Planned references to Sean Connery’s 007 notwithstanding, Stanford think there’s an up-to-the-moment feeling in Dahl’s narratives. “I think we’re very much in an existential world” in a story like “James and the Giant Peach,” she says.

It’s a world that demands some stoicism. “However fantastic the stories are, kids sense an honesty about the portraits of the characters that feels really contemporary to them,” she says. “It’s not a sugar-coated lesson.”

It was largely the contemporary quality of “Charlie and the Chocolate Factory” that attracted Shaiman and Wittman to the upcoming Mendes-directed musical.

“It’s really amazing how up to date it is,” Shaiman says, speaking by phone from London, with Wittman on the line.

“He was kind of a mad prophet in a way, wasn’t he?” Wittman says of Dahl. The pair point out that certain phenomena lampooned in the book — gluttony and obesity; couch potato behavior; one-percenter elitism — are in the public discourse today.

Moreover, Wonka’s factory tour — which Dahl describes as being breathlessly covered by journalists, starting with the golden tickets hidden in candy bars — bears more than a little resemblance to a reality TV show, Shaiman and Wittman note.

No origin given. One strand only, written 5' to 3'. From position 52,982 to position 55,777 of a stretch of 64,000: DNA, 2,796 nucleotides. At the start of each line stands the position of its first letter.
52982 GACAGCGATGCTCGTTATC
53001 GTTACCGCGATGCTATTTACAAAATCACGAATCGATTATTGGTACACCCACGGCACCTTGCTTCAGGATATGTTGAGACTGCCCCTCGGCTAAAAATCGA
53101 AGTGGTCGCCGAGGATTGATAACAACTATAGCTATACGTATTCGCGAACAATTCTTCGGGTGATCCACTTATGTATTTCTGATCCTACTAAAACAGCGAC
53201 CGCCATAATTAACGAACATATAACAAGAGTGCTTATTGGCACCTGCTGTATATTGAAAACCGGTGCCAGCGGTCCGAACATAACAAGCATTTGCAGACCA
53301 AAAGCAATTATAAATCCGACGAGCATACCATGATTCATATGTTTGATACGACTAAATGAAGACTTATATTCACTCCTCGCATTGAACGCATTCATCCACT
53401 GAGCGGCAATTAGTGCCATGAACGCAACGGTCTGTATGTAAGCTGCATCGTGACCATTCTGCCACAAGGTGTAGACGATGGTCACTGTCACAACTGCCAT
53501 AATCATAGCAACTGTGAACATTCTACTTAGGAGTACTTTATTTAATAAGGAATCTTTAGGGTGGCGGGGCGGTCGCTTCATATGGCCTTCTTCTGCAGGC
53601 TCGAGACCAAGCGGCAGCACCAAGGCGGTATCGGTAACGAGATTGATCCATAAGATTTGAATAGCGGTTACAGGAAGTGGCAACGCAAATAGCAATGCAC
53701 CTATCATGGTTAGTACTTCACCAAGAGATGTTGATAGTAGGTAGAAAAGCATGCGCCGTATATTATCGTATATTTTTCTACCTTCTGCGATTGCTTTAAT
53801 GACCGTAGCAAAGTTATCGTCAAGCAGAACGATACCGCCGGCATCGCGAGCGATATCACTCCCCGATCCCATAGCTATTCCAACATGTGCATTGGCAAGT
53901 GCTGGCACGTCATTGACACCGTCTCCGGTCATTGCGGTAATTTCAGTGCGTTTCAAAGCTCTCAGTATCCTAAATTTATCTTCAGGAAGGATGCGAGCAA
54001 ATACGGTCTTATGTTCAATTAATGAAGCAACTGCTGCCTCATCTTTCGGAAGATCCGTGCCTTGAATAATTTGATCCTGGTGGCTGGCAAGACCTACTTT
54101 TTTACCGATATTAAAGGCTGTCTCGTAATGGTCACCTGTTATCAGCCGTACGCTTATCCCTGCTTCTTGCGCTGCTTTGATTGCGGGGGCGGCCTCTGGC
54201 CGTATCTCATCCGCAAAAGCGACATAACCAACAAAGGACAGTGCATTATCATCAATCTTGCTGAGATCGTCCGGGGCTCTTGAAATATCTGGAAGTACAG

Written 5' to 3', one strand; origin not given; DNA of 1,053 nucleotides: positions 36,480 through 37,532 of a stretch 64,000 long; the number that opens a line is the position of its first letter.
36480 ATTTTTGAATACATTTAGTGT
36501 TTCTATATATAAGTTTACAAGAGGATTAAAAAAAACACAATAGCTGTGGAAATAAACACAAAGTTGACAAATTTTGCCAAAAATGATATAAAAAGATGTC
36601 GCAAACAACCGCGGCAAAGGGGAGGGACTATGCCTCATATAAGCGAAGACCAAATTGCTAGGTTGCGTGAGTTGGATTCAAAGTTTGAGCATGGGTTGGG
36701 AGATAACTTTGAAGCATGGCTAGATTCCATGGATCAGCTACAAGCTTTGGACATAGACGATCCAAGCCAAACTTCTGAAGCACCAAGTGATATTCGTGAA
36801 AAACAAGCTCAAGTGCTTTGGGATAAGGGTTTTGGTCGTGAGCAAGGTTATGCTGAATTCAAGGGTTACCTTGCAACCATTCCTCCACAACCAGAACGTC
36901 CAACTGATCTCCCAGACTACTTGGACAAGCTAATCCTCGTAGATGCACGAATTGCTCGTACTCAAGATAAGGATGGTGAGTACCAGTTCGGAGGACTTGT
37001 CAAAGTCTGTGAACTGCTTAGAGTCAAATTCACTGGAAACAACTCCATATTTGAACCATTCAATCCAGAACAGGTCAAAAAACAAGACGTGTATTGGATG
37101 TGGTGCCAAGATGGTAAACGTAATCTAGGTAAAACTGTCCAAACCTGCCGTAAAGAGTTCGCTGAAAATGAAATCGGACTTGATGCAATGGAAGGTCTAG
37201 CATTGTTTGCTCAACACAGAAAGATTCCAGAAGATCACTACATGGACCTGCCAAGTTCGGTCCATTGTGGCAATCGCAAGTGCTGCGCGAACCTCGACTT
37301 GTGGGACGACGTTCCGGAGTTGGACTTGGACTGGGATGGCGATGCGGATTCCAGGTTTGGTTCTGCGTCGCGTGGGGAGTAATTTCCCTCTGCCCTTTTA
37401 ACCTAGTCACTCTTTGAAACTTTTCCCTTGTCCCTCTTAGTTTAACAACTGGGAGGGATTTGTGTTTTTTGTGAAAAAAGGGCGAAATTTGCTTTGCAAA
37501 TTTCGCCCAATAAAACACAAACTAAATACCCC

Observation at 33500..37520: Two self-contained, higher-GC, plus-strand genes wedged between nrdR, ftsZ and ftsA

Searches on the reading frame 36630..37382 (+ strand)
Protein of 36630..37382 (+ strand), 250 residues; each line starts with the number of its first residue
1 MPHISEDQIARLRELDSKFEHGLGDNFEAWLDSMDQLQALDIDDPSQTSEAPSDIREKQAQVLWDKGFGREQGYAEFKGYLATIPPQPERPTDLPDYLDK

“We realized, when we started working, that it also had a Donald Trump’s ‘Apprentice’ quality: This insane man with crazy hair forcing these people to compete with each other,” Shaiman says.

“Someone comes out the victor,” Wittman chips in.

But the duo say they’re careful not to give their songs too much topicality. After all, as all the thespians interviewed about the current projects emphasize, Dahl’s kooky landscapes are evergreen.

“We still try to keep it kind of timeless,” Shaiman says.

James and the Giant Peach

April 6–May 26. At Imagination Stage, 4908 Auburn Ave., Bethesda. Call 301-280-1660 or visit www.imaginationstage.org.

The Magic Finger

April 13-May 19. At Imagination Stage, 4908 Auburn Ave., Bethesda. Call 301-280-1660 or visit www.imaginationstage.org.

Matilda the Musical

Now in previews at Shubert Theatre, 225 W. 44th St., New York; opens April 11. Visit www.matildathemusical.com. For tickets, call 800-447-7400 or visit www.telecharge.com.

Roald Dahl’s Charlie and the Chocolate Factory

Previews start May 17; opens June 26; at the Theatre Royal, Drury Lane, London. Visit www. charlieandthechocolatefactory.com.